Mouse F9 teratocarcinoma cell stocks were obtained from ATCC (Manassas, VA) and were maintained in Dulbecco's modified Eagle's medium (DMEM) supplemented with 15% (F9 cells) heat-inactivated fetal bovine serum (Hyclone, South Logan, UT) at 37°C in a 5% CO2 incubator. The F9 cells stably expressing Rfz1 and pTOPFLASH (M50) luciferase reporter were generated as described earlier (Bikkavilli et al., 2008) and used as a standard in all experiments. The use of this stable cell line as the starting point for transient transfections reduced variability and offered greater consistency by reducing the number of plasmids required for simultaneous transfections.
Coimmunoprecipitation and immunoblotting
For coimmunoprecipitation experiments, F9 clones stably expressing rat Frizzled1 were transiently transfected for 24 hours with 6 μg of plasmid vectors in 100 mm culture dishes. After 24 hours, the cells were lysed in 1 ml of lysis buffer (1× PBS, 1% Nonidet P-40, 0.5% sodium deoxycholate, 0.1% SDS, 1 μg/ml leupeptin, 1 μg/ml aprotonin and 1 μg/ml phenlymethylsulphonyl fluoride). The lysates were cleared by centrifugation at 20,000 g for 15 minutes, twice. The supernatants were transferred into new tubes and protein concentrations were determined by the Lowry method (Lowry et al., 1951). Immunoprecipitations were performed using either rat anti-HA high affinity (Roche), mouse monoclonal anti-Dvl3 (sc 8027, Santa Cruz), mouse monoclonal anti-Myc antibodies (M4439, Sigma), or mouse anti-GSK3β (610201, BD Transduction Laboratories) and Protein-A–Sepharose CL-4B (17-0780-01, GE Life Sciences). For immunoblotting, total lysates (30–60 μg of protein/lane) were subjected to electrophoresis using 10% SDS-PAGE. The resolved proteins were transferred electrophoretically to nitrocellulose membrane ‘blots’. The blots were incubated with primary antibodies overnight at 4°C and immunocomplexes were made visible with a secondary antibody coupled to horseradish peroxidase and developed using the enhanced chemiluminescence method. Antibodies were purchased from the following sources: anti-HA high affinity antibody (Roche Applied Science, Indianapolis, IN), anti-β-catenin, anti-Myc, and anti-β-actin antibodies were from Sigma. Mouse anti-GSK3β was from BD Transduction Laboratories. Mouse monoclonal anti-monomethyl and anti-dimethyl arginine was from Abcam (ab412).
In-gel tryptic digestion and mass spectrometry analysis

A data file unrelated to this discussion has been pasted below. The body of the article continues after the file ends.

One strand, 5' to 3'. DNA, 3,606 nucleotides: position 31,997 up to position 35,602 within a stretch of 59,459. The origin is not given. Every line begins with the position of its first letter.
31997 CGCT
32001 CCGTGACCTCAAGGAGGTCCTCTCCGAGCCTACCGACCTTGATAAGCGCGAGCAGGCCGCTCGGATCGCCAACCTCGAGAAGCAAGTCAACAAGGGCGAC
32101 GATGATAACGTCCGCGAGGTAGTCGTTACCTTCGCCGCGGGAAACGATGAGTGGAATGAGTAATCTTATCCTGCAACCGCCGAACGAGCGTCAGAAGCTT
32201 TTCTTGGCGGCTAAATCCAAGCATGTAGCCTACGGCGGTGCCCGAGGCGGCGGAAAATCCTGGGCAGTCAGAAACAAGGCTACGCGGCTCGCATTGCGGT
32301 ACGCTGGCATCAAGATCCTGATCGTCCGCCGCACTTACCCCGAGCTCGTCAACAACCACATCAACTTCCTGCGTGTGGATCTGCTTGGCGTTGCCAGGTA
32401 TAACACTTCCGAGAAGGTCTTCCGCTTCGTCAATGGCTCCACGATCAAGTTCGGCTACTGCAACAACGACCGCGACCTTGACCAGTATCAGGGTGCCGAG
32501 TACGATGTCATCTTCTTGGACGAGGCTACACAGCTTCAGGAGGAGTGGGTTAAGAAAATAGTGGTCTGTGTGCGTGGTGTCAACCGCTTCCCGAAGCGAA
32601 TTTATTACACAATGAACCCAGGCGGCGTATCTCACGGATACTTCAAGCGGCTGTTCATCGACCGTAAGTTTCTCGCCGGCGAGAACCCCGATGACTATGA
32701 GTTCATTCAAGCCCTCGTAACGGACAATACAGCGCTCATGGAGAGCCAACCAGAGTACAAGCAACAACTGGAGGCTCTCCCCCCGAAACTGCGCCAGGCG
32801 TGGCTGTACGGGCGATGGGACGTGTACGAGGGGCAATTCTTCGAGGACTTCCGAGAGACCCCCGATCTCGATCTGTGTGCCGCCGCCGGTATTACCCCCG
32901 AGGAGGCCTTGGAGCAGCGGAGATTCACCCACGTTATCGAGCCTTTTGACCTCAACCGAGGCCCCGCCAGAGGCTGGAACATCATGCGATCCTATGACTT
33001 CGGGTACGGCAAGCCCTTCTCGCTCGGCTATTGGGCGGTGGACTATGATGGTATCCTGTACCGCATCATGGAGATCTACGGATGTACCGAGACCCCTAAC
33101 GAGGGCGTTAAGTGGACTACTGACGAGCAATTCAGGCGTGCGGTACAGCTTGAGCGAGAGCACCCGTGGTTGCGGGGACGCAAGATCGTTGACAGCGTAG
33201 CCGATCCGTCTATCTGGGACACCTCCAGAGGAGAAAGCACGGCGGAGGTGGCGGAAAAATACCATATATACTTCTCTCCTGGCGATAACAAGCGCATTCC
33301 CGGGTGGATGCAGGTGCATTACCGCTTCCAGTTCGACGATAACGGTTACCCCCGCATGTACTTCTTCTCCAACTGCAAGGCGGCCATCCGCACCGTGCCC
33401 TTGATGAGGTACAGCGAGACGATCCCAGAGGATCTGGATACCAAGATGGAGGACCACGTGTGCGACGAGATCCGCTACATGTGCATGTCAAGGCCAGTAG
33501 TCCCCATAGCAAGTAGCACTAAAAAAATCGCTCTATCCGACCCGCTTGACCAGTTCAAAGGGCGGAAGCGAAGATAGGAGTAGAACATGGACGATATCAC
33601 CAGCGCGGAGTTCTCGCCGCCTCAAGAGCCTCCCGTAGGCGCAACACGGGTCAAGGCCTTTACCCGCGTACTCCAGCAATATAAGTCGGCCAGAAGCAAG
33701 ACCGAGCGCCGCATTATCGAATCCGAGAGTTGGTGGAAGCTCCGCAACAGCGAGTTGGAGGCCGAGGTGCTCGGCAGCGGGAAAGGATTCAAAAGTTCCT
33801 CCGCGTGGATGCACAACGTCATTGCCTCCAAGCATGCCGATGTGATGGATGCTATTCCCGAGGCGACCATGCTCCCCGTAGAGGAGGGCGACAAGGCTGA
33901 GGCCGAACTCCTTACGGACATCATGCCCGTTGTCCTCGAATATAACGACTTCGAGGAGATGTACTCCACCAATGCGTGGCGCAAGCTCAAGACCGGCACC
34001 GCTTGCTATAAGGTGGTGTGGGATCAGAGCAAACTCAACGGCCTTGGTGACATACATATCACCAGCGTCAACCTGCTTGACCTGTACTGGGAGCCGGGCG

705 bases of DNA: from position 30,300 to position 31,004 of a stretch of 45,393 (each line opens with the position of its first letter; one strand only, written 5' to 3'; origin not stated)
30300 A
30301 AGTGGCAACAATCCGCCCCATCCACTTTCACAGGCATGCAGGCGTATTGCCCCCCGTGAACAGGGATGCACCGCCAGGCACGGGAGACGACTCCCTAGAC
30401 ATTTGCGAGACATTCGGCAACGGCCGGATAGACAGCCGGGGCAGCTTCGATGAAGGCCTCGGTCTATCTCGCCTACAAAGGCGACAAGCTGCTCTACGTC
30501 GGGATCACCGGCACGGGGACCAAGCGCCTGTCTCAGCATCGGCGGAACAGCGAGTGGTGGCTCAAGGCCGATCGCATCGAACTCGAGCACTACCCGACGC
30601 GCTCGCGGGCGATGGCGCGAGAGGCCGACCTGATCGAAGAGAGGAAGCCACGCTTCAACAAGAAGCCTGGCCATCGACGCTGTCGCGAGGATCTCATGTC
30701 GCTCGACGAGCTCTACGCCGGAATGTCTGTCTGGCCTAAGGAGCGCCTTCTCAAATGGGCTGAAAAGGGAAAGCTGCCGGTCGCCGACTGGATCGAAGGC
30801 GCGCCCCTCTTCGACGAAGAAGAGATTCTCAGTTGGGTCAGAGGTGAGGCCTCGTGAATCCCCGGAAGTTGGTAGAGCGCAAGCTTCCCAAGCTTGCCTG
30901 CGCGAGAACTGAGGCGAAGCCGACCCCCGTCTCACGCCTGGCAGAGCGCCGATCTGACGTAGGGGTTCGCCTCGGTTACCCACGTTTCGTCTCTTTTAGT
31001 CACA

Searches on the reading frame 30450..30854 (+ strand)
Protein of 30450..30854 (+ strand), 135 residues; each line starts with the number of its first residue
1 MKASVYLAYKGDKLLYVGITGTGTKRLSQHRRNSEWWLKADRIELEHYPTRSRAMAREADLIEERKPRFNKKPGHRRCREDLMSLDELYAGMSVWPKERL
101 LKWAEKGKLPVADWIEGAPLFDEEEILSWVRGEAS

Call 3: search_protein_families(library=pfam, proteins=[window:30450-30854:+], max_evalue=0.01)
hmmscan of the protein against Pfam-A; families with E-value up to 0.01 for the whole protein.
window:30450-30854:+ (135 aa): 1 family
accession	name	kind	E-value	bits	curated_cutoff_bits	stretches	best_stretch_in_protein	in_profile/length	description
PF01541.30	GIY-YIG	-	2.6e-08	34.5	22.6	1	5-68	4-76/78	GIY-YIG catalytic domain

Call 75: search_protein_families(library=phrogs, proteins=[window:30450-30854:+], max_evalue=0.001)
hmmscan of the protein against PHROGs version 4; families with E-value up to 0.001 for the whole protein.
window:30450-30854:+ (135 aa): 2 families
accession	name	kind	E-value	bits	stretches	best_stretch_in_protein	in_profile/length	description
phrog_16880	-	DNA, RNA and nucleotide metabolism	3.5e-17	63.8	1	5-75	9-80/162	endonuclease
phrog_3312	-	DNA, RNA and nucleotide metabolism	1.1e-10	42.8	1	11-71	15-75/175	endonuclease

Following SDS-PAGE analysis of Dvl3 immunocomplexes, the gel band corresponding to the molecular range of 50–80 kDa was excised, destained, reduced, aklyated and digested with either trypsin or chymotrypsin (Promega Gold, Mass Spectrometry Grade) essentially as described previously (Shevchenko et al., 1996) with minor modifications. The resulting concentrated peptide extract was diluted into a solution of 2% acetonitrile (ACN), 0.1% formic acid (FA) (Buffer A) for analysis. 10 μl of the peptide mixture was analyzed by automated microcapillary liquid chromatography tandem mass spectrometry. Fused-silica capillaries (100 μm i.d.) were pulled using a P-2000 CO2 laser puller (Sutter Instruments, Novato, CA) to a 5 μm i.d. tip and packed with 10 cm of 5 μm Magic C18 material (Agilent, Santa Clara, CA) using a pressure bomb. This column was then placed in-line with a Dionex 3000 HPLC equipped with an autosampler. The column was equilibrated in buffer A, and the peptide mixture was loaded onto the column using the autosampler. The HPLC separation at a flow rate of 300 nl/minute was provided by a gradient between Buffer A and Buffer B (98% acetonitrile, 0.1% formic acid). The HPLC gradient was held constant at 100% buffer A for 5 minutes after peptide loading followed by a 30 minute gradient from 5% buffer B to 40% buffer B. Then, the gradient was switched from 40% to 80% buffer B over 5 minutes and held constant for 3 minutes. Finally, the gradient was changed from 80% buffer B to 100% buffer A over 1 minute, and then held constant at 100% buffer A for 15 more minutes. The application of a 1.8 kV distal voltage electrosprayed the eluted peptides directly into a Thermo LTQ ion trap mass spectrometer equipped with a custom nanoLC electrospray ionization source. Full mass (MS) spectra were recorded on the peptides over a 400–2000 m/z range, followed by five tandem mass (MS/MS) events sequentially generated in a data-dependent manner on the first, second, third, fourth and fifth most intense ions selected from the full MS spectrum (at 35% collision energy). Mass spectrometer scan functions and HPLC solvent gradients were controlled by the Xcalibur data system (ThermoFinnigan, San Jose, CA). MS/MS spectra were extracted from the RAW file with ReAdW.exe (Sourceforge). The resulting mz XML file contains all the data for all MS/MS spectra and can be read by the subsequent analysis software. The MS/MS data was searched with Inspect (Tanner et al., 2005) against a mouse database (IPI v.3.43) plus common contaminants, with modifications: +16 on Met, +57 on Cys, +14 on Arg and Lys. Only peptides with a P value of at least 0.02 were analyzed further. Peptides with possible methylated arginines and lysines were manually verified.